When it comes to a website, most artists have similar goals and needs for their site. They want to showcase their music, get gigs, promote their shows, sell tickets, and get press.
The priority of those goals might differ for sure. An electronic artist might be less focused on selling music and merch, and more focused on promoting their upcoming shows and getting booked for more gigs. But those are easily accomplished with different calls-to-action and the content you highlight on your site. At the end of the day, most artists want a well-designed site that showcases their music and their brand.
4 – What advice do you have for a new artist trying to build an audience?
Ha, that’s a big question. My advice to artists starting out is to always focus on their music and their live performance first. If you’re doing something truly great and unique, fans will talk about you, and help promote you.
Speaking of fans, the other thing to focus on is your fans. Whether you have 10 fans, or 10,000 fans. Engage with them. Show appreciation. Answer their questions, thank them, acknowledge them. I really see it as being part of the job of a musician. Every day you should be engaging your fans in some way, whether through social media, your mailing list, or your blog.
Here’s a blog post that outlines some of the best ways to find new fans: 15 Ways to Get More Music Fans
5 – Do artists find it difficult to find time to all their marketing as well as actually making and playing music? Do you have any tips on how to get the best from social media?
Oh for sure. And I think artists often get caught up trying to be perfect with their marketing and social media, which is understandable. But you should be spending most of your time on your music and live performance, everything else is secondary.
When it comes to social media, I would say that if you do have limited time, focus on the social media platform that you enjoy most, and where your fans are most engaged. I know artists that have large followings on Instagram, but pretty much ignore Twitter and Facebook. I also know artists that do the opposite and only focus on Facebook.
I think that’s totally fine, as long as you’re consistent on a platform and engage with your fans on a daily basis, you’ll create a strong connection with them.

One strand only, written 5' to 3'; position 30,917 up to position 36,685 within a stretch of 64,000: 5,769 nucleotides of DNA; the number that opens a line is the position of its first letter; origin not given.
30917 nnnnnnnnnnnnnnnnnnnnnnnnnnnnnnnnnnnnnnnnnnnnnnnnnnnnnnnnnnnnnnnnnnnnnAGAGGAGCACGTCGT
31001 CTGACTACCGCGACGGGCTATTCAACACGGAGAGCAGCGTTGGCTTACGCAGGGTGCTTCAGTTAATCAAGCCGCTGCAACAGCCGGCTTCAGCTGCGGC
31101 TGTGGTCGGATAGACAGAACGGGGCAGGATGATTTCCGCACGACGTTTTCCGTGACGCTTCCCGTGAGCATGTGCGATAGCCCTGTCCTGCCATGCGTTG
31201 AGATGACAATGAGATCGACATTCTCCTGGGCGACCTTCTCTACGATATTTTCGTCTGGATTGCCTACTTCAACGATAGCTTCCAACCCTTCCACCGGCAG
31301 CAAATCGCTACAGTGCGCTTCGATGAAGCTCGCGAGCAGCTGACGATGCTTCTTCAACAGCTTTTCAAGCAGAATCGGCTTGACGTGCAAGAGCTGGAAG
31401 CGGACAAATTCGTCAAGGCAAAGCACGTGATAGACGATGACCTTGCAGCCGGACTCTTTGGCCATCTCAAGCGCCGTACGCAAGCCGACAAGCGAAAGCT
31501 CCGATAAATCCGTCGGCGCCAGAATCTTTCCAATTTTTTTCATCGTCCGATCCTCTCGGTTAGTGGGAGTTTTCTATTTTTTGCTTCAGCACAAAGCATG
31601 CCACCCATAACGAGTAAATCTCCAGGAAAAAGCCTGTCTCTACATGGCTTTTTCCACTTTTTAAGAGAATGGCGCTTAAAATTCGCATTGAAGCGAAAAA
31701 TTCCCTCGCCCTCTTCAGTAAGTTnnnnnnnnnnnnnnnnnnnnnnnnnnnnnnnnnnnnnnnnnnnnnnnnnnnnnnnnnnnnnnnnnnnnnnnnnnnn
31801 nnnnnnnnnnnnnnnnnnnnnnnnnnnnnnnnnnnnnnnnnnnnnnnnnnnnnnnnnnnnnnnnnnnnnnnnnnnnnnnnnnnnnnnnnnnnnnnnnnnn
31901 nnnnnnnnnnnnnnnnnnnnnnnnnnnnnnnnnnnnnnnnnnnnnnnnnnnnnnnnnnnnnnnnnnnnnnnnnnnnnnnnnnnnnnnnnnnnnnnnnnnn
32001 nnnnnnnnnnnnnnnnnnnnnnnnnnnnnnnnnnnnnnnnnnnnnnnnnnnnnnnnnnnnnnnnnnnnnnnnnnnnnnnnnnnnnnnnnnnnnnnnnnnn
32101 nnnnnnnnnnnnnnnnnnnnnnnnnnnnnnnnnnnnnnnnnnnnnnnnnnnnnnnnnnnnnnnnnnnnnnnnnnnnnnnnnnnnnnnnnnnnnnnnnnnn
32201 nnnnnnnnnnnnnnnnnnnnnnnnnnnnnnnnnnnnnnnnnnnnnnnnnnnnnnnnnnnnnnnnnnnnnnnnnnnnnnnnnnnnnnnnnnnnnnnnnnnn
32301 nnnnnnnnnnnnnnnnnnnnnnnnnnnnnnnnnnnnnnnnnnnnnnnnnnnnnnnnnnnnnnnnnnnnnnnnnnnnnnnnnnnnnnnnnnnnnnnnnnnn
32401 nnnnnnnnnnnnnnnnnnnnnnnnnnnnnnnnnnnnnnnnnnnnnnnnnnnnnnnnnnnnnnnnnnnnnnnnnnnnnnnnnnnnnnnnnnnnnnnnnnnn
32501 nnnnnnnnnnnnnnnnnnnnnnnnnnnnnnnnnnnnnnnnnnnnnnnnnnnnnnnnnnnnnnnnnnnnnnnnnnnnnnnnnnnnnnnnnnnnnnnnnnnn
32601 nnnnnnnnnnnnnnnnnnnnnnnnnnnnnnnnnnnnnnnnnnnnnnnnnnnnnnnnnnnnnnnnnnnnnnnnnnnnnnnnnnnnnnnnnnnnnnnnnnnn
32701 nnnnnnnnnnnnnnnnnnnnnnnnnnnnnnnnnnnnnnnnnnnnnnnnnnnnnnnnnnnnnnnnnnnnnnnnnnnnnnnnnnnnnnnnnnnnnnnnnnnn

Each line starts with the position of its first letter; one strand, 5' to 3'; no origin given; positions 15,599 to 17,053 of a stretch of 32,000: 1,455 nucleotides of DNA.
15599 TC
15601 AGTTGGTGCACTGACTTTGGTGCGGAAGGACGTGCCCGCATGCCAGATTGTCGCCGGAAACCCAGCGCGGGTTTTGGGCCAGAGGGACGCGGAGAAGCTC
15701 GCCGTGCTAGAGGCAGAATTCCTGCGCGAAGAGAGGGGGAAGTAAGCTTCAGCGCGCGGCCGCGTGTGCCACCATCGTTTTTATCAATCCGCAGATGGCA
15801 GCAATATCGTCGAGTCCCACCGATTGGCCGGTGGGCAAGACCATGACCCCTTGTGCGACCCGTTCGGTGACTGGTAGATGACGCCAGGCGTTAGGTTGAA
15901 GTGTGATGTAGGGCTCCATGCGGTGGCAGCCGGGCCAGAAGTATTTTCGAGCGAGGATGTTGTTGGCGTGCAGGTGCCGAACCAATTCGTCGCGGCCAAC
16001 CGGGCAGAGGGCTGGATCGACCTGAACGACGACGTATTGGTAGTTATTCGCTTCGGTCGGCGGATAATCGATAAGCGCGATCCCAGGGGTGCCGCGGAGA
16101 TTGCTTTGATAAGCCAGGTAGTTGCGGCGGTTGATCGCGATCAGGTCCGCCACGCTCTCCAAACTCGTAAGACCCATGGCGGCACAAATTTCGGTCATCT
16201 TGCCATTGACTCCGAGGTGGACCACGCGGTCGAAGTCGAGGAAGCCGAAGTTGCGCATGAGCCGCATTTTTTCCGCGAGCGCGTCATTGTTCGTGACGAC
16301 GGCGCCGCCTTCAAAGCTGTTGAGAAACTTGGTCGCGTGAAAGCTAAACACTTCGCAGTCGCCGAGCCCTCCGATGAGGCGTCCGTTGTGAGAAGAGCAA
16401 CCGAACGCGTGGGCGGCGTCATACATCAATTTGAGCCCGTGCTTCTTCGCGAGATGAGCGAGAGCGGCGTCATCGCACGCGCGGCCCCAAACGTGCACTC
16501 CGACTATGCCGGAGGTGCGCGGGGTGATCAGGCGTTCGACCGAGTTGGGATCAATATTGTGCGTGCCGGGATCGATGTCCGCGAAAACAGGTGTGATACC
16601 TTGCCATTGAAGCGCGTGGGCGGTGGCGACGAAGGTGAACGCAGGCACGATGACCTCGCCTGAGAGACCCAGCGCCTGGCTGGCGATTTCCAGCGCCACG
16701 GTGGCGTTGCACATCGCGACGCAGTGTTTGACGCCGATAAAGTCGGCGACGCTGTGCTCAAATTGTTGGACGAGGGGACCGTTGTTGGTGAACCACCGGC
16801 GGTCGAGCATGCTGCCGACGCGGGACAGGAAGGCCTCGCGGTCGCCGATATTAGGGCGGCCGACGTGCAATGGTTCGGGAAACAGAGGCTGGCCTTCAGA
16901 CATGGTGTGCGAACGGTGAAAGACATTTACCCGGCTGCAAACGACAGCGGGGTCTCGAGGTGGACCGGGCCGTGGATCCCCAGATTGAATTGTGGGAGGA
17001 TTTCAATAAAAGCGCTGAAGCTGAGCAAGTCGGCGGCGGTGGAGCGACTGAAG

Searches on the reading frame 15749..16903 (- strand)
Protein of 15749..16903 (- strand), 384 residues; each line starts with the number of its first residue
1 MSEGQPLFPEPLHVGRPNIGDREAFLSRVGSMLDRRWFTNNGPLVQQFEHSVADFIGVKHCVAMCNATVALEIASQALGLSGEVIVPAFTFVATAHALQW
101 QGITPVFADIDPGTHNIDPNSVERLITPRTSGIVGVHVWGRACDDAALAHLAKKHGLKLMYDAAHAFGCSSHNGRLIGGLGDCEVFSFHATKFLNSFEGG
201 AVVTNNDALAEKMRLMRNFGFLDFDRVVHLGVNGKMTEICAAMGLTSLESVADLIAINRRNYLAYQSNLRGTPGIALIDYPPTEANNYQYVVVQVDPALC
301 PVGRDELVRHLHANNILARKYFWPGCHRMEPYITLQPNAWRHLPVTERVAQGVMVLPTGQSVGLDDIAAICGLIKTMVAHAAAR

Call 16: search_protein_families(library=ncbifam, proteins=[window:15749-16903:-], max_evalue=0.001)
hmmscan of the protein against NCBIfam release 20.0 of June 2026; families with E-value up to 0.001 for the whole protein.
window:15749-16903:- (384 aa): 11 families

6 – How has music marketing changed since you started at Bandzoogle 6 years ago? Has streaming really changed everything?
It has in some ways for sure, especially with listening habits. This has of course affected the once steady revenue stream of downloads for some artists, but it’s also created ways to be discovered through playlisting that wasn’t possible before.
There are countless success stories of independent artists finding a global audience through streaming. So I usually tell artists to (more or less) ignore streaming as a revenue stream, and focus on the music discovery aspect of it. Once you find your audience, you can monetize it in other ways. And hey, we have a free eBook on finding other revenue streams: 23 Ways Musicians Can Make Money
7 – What next for Bandzoogle? Where do you think Bandzoogle will be in 5 years?
We’re always releasing new features, templates, and design options. In terms of what’s next, we’ll be adding even more functionality to our music and store features, so artists will be able to integrate more complex taxation and shipping options for their store items. We also have some new custom design options and one-page themes on the way in the new year.
As for 5 years from now, good question. We’ve been around for 14 years, and we’ve seen a lot of changes in web design trends and online marketing tools. But we always listen to our members to understand what their needs are, and add new features and functionality accordingly. So if in 5 years we’re still on top of the latest trends and meeting the needs of our members, we’ll be in good shape.
8 – Finally, most of the guys at Bandzoogle seem to be musicians too. Do you make music? If so, what kind of stuff do you play?
Ha, yup. At Bandzoogle we’re all either musicians ourselves, or married to one. We have a few DJs and producers on the team, singer-songwriters, drummers, bass players, guitarists, and even a couple of opera singers.
In a past life I was a punk rock drummer, but I blew out my ears by not wearing earplugs, and decided to give it up to salvage the hearing that I have left (so yeah, wear earplugs!).